Alpine Garden Society

Ulster Group

Plant of the Month, June 2011
Leiophyllum buxifolium var hugeri- by George & Pat Gordon
Leiophyllum buxifolium is a dwarf evergreen shrub from eastern USA. There it grows in the pine barrens of New Jersey to Kentucky and North and South Carolina. In the wild it is very variable both in size (up to 90cm tall) and in habit (either erect or prostate) to the extent that some botanists have considered it two different species, but it is mostly recognized as two varieties hugeri and prostata. The flowers are small, white and are borne in profusion at the ends of the branches. There are five petals and they are only 6mm long. The effect when well grown is that the whole plant is covered in flowers. Another pleasing feature is that the backs of the petals have a rosy tinge like an apple blossom.
I grow it in a raised peat bed where it presents no special difficulties as long as it is never allowed to dry out. In these conditions it can put on rapid growth. The plant Pat and I put on the bench was purchased from Ian Christie when he last visited us at Greenmount in April 2009 so was probably only three or four years old when it was lifted (to be safely put back on the day after the Show). It fact I only confirmed the age when I was putting it back and found the original label I had imagined it was much older.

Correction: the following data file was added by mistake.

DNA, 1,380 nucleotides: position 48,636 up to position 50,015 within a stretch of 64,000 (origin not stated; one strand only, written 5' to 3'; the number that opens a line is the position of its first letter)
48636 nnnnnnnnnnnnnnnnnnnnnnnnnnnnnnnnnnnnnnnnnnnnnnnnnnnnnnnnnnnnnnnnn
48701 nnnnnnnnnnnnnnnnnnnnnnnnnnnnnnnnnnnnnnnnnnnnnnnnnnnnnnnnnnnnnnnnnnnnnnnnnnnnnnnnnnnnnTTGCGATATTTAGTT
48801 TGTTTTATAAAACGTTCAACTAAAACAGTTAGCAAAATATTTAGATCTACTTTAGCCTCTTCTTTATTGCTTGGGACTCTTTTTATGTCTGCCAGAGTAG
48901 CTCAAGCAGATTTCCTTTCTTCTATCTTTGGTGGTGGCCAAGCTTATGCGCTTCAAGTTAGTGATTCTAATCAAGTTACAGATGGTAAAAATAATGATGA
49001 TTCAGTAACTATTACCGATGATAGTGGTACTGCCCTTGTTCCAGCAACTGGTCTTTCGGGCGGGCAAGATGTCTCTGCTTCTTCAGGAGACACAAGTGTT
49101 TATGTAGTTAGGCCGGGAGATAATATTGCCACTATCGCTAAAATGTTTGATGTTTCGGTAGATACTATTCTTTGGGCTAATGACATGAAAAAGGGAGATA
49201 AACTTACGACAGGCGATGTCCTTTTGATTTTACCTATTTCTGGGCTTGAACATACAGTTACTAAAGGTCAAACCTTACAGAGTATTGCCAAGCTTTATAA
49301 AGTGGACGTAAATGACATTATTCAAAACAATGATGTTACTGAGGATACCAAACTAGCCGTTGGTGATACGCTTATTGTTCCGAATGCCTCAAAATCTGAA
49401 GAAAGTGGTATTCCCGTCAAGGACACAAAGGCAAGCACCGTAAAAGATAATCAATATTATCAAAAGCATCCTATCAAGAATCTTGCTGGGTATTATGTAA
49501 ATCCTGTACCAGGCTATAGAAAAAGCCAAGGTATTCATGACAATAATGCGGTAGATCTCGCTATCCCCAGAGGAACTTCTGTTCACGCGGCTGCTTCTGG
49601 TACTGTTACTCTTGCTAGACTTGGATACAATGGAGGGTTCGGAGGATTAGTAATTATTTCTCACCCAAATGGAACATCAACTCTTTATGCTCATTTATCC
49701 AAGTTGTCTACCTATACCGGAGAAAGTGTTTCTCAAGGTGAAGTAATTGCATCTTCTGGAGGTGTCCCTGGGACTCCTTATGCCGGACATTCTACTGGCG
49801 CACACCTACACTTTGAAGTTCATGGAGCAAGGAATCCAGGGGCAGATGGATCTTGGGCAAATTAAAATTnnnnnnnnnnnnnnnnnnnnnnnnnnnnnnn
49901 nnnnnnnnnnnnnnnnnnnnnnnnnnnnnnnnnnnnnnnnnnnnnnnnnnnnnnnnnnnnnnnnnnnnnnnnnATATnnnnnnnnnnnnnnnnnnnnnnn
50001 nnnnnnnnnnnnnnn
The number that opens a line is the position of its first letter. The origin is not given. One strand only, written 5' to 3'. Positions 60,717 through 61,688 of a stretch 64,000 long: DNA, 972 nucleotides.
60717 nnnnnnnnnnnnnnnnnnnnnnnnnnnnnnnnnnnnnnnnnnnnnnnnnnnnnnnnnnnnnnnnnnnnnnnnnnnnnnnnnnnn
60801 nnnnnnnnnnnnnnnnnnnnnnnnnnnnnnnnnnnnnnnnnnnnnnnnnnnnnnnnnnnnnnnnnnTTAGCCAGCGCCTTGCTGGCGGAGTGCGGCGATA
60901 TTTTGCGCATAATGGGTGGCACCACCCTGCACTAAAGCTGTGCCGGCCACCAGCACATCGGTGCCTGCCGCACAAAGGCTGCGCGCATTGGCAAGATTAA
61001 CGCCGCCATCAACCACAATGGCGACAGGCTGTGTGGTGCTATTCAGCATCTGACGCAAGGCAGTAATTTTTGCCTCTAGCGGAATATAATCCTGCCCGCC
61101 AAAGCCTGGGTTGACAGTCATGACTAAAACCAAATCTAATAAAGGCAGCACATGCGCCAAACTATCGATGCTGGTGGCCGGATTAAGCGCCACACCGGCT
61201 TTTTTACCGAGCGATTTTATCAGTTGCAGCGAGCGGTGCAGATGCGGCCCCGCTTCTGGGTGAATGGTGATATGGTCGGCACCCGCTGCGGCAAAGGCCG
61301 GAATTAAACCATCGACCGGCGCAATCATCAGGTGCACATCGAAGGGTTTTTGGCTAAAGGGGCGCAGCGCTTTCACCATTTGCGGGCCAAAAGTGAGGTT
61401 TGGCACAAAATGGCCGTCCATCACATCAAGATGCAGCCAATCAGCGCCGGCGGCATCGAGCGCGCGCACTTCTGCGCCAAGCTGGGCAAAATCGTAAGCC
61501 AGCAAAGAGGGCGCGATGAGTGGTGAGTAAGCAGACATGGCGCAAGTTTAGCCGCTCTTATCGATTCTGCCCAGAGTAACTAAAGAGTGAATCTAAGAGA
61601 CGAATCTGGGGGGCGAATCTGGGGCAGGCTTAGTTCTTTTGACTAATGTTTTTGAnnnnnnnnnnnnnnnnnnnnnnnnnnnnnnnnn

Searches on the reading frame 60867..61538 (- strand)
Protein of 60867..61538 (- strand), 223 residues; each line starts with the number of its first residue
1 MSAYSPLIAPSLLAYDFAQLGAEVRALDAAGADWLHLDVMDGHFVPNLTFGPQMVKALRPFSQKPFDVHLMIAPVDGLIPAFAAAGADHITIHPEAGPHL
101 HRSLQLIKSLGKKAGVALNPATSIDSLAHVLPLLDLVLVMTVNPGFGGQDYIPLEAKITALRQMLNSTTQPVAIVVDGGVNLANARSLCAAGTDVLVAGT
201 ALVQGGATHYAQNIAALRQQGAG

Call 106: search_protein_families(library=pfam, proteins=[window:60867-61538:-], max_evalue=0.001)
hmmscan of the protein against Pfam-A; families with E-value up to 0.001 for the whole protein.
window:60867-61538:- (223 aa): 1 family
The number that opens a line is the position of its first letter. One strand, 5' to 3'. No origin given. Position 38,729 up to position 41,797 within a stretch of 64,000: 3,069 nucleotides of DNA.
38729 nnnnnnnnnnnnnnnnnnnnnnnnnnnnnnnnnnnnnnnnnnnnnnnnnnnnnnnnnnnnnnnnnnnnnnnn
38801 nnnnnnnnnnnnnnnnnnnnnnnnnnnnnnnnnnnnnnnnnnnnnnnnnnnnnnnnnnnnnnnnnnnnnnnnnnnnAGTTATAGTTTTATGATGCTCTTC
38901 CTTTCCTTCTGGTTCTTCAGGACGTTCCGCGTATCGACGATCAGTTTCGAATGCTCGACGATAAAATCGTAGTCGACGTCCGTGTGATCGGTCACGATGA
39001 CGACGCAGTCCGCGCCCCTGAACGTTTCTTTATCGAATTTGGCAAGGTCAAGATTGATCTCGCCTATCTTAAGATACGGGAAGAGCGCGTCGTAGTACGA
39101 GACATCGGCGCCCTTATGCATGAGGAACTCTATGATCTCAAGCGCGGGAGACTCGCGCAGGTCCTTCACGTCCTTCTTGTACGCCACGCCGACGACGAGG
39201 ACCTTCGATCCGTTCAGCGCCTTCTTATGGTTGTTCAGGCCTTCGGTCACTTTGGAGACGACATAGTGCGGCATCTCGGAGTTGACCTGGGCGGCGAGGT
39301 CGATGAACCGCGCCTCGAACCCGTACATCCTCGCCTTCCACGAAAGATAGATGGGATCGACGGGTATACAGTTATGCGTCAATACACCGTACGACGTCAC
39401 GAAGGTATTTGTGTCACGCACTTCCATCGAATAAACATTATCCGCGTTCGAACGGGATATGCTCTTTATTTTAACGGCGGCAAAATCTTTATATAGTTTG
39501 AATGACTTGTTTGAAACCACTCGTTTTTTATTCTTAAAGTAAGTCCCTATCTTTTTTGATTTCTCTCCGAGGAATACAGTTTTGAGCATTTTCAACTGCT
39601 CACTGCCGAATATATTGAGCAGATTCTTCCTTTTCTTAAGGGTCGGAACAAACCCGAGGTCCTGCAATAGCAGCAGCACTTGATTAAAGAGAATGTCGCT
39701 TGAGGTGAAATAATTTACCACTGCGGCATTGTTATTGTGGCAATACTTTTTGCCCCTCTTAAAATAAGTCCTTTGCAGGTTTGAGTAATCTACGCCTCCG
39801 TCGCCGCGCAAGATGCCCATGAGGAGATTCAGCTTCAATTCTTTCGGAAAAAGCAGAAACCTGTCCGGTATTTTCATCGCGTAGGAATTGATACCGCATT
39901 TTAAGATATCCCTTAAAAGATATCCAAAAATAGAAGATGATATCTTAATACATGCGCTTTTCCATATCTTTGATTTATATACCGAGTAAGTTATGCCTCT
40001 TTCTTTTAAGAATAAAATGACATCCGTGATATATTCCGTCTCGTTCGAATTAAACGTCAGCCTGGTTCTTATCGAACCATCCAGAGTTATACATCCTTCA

The branches are very weak and liable to break if even lightly brushed against. I have yet to work out how to propagate it. I have been successful only a few times with such small seed and taking a few accidentally broken branches and trying to root them in the open bed has so far proved unsuccessful. It usually flowers in early May so is too late for our usual Shows in April.  
I was especially pleased when it won the Carol McCutcheon Award. Pat and I owe Carol a great debt for encouraging us when we first started and teaching us a lot about showing plants to the highest standard. The Farrer Medal was an unforeseen bonus.  
Pat and George Gordon